We’ve already asked industry experts about what 2012 holds for search and e-commerce, now it’s the turn of web analytics.

2011 was a busy year for Google Analytics updates, as well as the EU Privacy law, and our experts identify the issues to look out for in the next 12 months…

What were the most significant trends in web analytics last year?

Brian CliftonFounder of Advanced-Web-Metrics.com:

The biggest change by far has been the introduction of the EU Privacy Law that came into effect on 25th May 2011.

It wasn’t a great surprise as privacy has been bubbling below the surface of our industry for the last five years (see my post Five Predictions For Web Analytics in 2011), but how this law has been interpreted did shock the web analytics world, at least across Europe.

Sadly, the ICO (the Independent Commissioner’s Office, who in the UK are responsible for providing guidance and enforce this law) has taken the view that benign web tracking, that is, anonymous and aggregate visit data collected by tools such as Google Analytics, are not allowed to do so without explicit consent of the visitor.

That means you force an ugly and intrusive pop-up window (or similar notice) asking your visitors for consent.

The ICO has done this (see the top banner of their site) and seen a drop of 90% in the traffic they are able to measure. Imagine the impact that would have on an e-commerce site, 90% of your data suddenly lost!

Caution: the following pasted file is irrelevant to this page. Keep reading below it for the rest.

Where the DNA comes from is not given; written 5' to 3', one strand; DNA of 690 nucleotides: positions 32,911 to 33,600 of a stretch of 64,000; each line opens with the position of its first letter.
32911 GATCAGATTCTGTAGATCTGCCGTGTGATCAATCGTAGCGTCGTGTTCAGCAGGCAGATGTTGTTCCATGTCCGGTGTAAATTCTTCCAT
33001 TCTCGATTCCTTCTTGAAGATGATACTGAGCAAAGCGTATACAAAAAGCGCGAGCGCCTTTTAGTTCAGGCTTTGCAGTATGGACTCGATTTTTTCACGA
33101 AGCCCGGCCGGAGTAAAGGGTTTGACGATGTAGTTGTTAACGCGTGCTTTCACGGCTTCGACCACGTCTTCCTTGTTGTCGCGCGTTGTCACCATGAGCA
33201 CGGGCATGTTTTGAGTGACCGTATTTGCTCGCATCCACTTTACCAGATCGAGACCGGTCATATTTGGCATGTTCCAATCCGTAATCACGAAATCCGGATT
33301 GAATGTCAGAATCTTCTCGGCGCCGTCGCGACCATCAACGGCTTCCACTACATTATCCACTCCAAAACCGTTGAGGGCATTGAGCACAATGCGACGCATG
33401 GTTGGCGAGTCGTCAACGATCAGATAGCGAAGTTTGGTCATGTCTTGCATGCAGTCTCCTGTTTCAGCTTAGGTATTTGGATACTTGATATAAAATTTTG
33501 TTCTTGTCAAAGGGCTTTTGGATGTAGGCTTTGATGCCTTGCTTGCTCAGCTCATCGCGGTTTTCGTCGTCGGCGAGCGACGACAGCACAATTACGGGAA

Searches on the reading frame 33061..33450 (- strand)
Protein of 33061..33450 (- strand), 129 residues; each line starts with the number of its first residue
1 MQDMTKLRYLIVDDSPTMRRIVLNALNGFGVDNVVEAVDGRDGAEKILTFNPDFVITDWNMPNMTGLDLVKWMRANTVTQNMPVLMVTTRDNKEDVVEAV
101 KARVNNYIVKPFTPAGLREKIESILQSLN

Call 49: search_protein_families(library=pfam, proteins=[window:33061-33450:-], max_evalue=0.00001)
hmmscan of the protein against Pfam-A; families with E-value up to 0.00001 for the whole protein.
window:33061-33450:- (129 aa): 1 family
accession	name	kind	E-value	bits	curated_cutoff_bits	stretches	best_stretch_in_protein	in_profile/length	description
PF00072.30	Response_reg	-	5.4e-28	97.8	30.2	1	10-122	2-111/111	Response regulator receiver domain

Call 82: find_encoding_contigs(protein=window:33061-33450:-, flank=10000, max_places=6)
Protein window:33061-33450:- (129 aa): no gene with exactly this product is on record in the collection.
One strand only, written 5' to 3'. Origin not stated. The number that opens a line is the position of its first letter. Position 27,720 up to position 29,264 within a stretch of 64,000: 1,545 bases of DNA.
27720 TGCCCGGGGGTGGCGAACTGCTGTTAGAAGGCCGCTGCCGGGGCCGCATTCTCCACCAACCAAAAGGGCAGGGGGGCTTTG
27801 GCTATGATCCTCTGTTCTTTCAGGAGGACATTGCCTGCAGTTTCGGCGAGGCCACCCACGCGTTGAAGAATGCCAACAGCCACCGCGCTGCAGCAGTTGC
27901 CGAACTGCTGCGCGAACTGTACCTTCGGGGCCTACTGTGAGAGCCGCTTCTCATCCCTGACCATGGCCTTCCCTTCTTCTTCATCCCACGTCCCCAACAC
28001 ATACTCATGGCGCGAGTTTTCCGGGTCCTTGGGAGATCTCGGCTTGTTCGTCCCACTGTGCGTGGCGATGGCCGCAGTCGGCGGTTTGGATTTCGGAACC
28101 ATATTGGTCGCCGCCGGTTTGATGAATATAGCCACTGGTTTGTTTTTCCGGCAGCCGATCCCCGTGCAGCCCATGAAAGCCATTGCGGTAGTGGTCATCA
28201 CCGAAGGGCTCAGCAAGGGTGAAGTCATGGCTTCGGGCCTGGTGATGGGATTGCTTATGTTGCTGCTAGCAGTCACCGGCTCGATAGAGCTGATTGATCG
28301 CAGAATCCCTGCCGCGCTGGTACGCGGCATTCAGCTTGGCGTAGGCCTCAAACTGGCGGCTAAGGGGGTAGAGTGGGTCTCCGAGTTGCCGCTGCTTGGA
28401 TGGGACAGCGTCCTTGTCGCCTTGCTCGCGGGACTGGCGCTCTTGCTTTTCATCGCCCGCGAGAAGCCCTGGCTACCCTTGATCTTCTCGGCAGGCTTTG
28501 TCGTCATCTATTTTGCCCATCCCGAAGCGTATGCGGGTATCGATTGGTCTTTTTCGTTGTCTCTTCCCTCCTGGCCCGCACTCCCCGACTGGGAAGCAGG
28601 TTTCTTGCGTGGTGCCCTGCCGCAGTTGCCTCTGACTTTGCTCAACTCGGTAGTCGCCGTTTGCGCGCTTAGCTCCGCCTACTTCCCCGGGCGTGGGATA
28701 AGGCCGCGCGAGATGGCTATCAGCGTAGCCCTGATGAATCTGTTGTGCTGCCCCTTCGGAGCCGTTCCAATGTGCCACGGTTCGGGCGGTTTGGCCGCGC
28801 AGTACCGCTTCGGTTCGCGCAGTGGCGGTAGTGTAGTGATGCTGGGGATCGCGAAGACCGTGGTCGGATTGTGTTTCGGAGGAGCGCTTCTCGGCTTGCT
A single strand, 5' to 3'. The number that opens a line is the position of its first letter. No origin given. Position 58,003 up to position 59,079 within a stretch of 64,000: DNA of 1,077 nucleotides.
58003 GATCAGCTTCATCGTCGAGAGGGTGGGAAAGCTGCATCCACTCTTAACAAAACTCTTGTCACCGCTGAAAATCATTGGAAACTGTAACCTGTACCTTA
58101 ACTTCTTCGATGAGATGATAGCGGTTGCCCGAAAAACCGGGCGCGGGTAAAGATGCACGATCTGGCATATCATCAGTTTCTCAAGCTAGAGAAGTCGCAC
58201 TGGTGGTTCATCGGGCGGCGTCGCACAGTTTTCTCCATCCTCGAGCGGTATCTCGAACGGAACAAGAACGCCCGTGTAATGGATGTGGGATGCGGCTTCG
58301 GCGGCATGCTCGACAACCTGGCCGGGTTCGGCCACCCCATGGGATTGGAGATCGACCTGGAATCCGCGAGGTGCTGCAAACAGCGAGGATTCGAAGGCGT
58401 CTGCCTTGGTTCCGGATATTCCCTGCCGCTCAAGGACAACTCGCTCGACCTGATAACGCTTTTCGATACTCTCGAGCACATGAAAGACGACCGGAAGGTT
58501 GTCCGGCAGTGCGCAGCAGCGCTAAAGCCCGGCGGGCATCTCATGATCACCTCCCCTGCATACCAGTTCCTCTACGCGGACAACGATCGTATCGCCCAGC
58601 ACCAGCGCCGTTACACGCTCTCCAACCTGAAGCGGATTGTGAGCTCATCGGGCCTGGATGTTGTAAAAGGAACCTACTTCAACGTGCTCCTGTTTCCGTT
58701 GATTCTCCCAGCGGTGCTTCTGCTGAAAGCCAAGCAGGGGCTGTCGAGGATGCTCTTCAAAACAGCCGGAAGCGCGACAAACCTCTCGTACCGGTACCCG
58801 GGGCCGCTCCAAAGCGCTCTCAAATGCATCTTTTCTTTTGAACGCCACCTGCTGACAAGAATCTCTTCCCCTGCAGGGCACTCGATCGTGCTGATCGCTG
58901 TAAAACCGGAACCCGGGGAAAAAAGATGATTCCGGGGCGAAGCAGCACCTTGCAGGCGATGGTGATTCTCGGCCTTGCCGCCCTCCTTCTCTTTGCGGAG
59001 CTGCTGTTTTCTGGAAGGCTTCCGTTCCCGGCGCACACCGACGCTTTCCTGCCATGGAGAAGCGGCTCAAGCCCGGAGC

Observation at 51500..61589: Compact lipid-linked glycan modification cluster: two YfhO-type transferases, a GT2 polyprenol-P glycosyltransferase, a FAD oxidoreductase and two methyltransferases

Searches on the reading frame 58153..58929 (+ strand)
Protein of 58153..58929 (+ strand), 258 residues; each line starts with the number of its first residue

Clearly this is wrong. The focus needs to be on the abusers of online tracking, not people following best practice.

This will rumble on throughout 2012 for sure…

Matt Clarke, E-commerce manager:

As a Google Analytics end user, 2011 has included a mixture of really annoying things (missing data, sampled data, missing keywords), and some really innovative things.

The GA team has certainly been very busy and it’s been hard to keep track of the many new additions they’ve made to the tool.

In just 12 months we’ve seen the introduction of site speed metrics, social media metrics, the brilliant multi-channel funnels, improved dashboards and reports, flow analysis and code improvements to event tracking and the API. Not to mention Google Analytics Premium, for those big enough to afford it.

Dan Barker, E-business consultant:

The Google Analytics updates have been great. They’ve updated more this year than in the last few years combined. I think the move toward ‘multi-visit’ analysis is really nice, and that will only continue.